The supposed limitation of flash memory manufacturing capacity compared with hard disk drive manufacture is a “myth”, according to the Wikibon Research analyst David Floyer.
More flash capacity is already made than HDD capacity. This volume production superiority is driving flash prices down faster than disk drive prices and, as night follows day, SSDs will take over from HDDs in data centres.
Using ‘Wright’s Law’ as a reference point – more on that later – Floyer forecasts that production efficiencies will result in SSDs becoming cheaper than HDDs on a dollar per terabyte basis by 2026. The benefits will spill over to the enterprise uses cases that are currently dominated by nearline hard drives.
After 2025, Floyer writes, “Wikibon projects the HDD shipments will decline by about 27 per cent per year. The main reason is that flash will be the dominant technology for almost all large-scale storage. HDD production will primarily be for the replacement and extension of existing HDD installations.”
SSDs are cheaper to operate than disk drives, needing less power and cooling, and are much faster to access. But they cost more to make. Floyer’s prediction of mass disk drive replacement hinges on the idea that SSDs will become cheaper on a $/TB basis, because of Wright’s Law, and so become cheaper than disk drives. But when?
Wells Fargo senior analyst Aaron Rakers in August 2019 predicted enterprise storage buyers will start to prefer SSDs when prices fall to five times or less that of hard disk drives. He noted an 18x premium in 2017 for enterprise SSDs over mass capacity nearline disk drives. This dropped to a 9x premium in 2019. He did not predict when the 5x premium crossover point would be reached.
Intel thinks it will happen in just under two years time. SSDs will reach total cost of ownership crossover with hard disk drives in 2022. This is because penta level (5bits/cell) 3D NAND will lower SSD cost. Rob Crook, Intel’s general manger of its Non-volatile Storage Group, said at an Intel event in in December last year: “We’re on the right path to replace HDDs,” and Intel has solid plans to move to PLC in the future.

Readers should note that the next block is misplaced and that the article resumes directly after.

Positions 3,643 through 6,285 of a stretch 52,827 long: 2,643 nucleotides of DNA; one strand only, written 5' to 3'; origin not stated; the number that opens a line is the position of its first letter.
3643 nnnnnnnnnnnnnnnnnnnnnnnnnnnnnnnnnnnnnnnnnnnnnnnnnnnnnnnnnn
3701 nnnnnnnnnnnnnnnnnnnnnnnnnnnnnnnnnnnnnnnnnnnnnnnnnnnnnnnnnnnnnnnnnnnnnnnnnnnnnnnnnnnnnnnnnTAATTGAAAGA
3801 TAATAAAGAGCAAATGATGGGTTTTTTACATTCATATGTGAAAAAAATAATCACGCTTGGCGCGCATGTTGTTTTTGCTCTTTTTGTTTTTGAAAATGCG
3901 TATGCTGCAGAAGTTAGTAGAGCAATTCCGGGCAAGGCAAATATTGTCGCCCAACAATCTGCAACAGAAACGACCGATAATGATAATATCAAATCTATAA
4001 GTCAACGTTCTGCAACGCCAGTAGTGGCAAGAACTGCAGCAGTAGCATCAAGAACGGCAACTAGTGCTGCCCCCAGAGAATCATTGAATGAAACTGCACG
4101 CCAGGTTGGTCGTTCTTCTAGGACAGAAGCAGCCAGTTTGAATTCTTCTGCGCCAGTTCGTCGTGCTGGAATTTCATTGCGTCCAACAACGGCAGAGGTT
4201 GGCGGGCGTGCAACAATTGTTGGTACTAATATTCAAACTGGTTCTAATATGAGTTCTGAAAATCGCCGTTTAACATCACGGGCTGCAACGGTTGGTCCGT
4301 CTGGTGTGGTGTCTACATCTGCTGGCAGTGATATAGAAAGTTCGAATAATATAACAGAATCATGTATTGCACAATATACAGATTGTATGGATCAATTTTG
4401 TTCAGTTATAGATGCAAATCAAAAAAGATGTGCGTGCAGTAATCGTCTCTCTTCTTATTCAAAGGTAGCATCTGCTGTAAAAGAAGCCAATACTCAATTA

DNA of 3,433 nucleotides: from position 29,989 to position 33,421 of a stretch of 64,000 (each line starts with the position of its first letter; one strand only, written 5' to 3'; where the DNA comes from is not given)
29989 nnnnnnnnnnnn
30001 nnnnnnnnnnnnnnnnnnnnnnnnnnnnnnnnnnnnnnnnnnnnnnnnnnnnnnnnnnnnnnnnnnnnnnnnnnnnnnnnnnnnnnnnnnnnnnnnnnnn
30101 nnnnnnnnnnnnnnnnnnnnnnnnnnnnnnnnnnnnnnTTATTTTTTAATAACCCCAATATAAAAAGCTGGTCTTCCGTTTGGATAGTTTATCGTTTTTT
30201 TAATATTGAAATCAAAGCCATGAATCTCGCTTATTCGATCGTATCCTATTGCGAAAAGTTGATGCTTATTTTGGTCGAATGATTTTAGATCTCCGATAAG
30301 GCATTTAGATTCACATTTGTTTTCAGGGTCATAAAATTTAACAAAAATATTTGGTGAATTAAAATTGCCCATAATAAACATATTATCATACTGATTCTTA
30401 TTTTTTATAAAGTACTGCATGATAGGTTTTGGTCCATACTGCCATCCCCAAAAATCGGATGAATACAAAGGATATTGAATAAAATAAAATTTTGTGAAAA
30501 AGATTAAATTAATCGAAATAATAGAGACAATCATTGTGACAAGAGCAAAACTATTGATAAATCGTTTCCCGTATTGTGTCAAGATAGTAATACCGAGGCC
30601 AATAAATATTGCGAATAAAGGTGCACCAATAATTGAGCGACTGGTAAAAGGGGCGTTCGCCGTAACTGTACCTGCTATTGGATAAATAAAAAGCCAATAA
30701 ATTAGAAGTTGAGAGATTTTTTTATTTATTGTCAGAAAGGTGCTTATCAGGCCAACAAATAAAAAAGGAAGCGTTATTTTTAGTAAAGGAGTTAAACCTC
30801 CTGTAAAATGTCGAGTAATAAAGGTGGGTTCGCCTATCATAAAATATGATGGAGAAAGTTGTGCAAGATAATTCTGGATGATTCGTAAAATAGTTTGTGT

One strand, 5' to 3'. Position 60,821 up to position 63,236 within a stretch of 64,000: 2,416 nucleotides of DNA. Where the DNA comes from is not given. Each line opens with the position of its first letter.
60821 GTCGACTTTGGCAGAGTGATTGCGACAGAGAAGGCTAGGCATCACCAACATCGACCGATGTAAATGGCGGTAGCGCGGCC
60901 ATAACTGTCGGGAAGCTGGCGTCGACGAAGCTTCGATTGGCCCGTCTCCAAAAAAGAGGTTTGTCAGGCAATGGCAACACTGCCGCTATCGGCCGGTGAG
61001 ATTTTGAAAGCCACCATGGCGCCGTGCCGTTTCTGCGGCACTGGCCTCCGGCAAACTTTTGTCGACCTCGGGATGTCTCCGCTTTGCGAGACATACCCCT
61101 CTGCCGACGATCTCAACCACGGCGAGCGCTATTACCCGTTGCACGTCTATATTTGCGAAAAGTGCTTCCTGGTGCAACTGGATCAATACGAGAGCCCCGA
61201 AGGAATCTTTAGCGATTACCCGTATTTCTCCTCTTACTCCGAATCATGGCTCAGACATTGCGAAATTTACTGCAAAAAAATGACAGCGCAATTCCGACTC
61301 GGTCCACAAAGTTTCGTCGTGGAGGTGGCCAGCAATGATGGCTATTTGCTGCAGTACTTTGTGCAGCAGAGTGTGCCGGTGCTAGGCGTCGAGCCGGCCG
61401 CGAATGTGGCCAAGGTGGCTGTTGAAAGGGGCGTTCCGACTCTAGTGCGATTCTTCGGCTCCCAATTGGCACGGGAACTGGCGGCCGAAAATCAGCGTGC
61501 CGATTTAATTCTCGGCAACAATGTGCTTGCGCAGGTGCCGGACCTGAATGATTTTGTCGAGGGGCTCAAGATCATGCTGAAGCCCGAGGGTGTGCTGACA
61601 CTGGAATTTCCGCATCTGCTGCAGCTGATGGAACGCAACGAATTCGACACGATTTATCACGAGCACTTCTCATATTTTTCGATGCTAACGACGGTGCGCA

Floyer disagrees with this timing, citing Wright’s Law in evidence.
The Wright Stuff
Wikibon argues the cross-over timing between SSDs and HDDs can be determined using Wright’s Law. This axiom derives its name from the author of a seminal 1936 paper, entitled ‘Factors Affecting the Costs of Airplanes, in which Theodore Wright, an American aeronautical engineer, noted that airplane production costs decreased at a constant 10 to 15 per cent rate for every doubling of production numbers. His insight is also called the Experience Curve because manufacturing shops learn through experience and become more efficient.
In a new Wikibon report, QLC Flash HAMRs HDD, Floyer has applied Wright’s Law to NAND and HDD production. Wright’s Law predicts cost-saving efficiencies will be made in line with increased production of NAND flash products. This means total production of NAND, adding together consumer and enterprise SSD products. The production of consumer and enterprise SSDs together builds product volumes high enough for Wright’s Law to have its beneficial effects on pricing, according to Floyer’s analysis.
Conversely, the scope for production-related efficiencies for HDDs falls as fewer disk drives are made. The outcome is that SSD $/TB will drop faster than HDD $/TB.
“Wikibon projects that flash consumer SSDs become cheaper than HDDs on a dollar per terabyte basis by 2026, in only about 5 years (2021),” he writes. “Innovative storage and processor architectures will accelerate the migration from HDD to NAND flash and tape using consumer-grade flash. …
“Flash is lower cost over 5 and 10 years for almost all file-based workloads than HDD, when storage management and space are factored in.” Also, he notes, “Flash has already overtaken HDDs in total storage petabytes shipped.”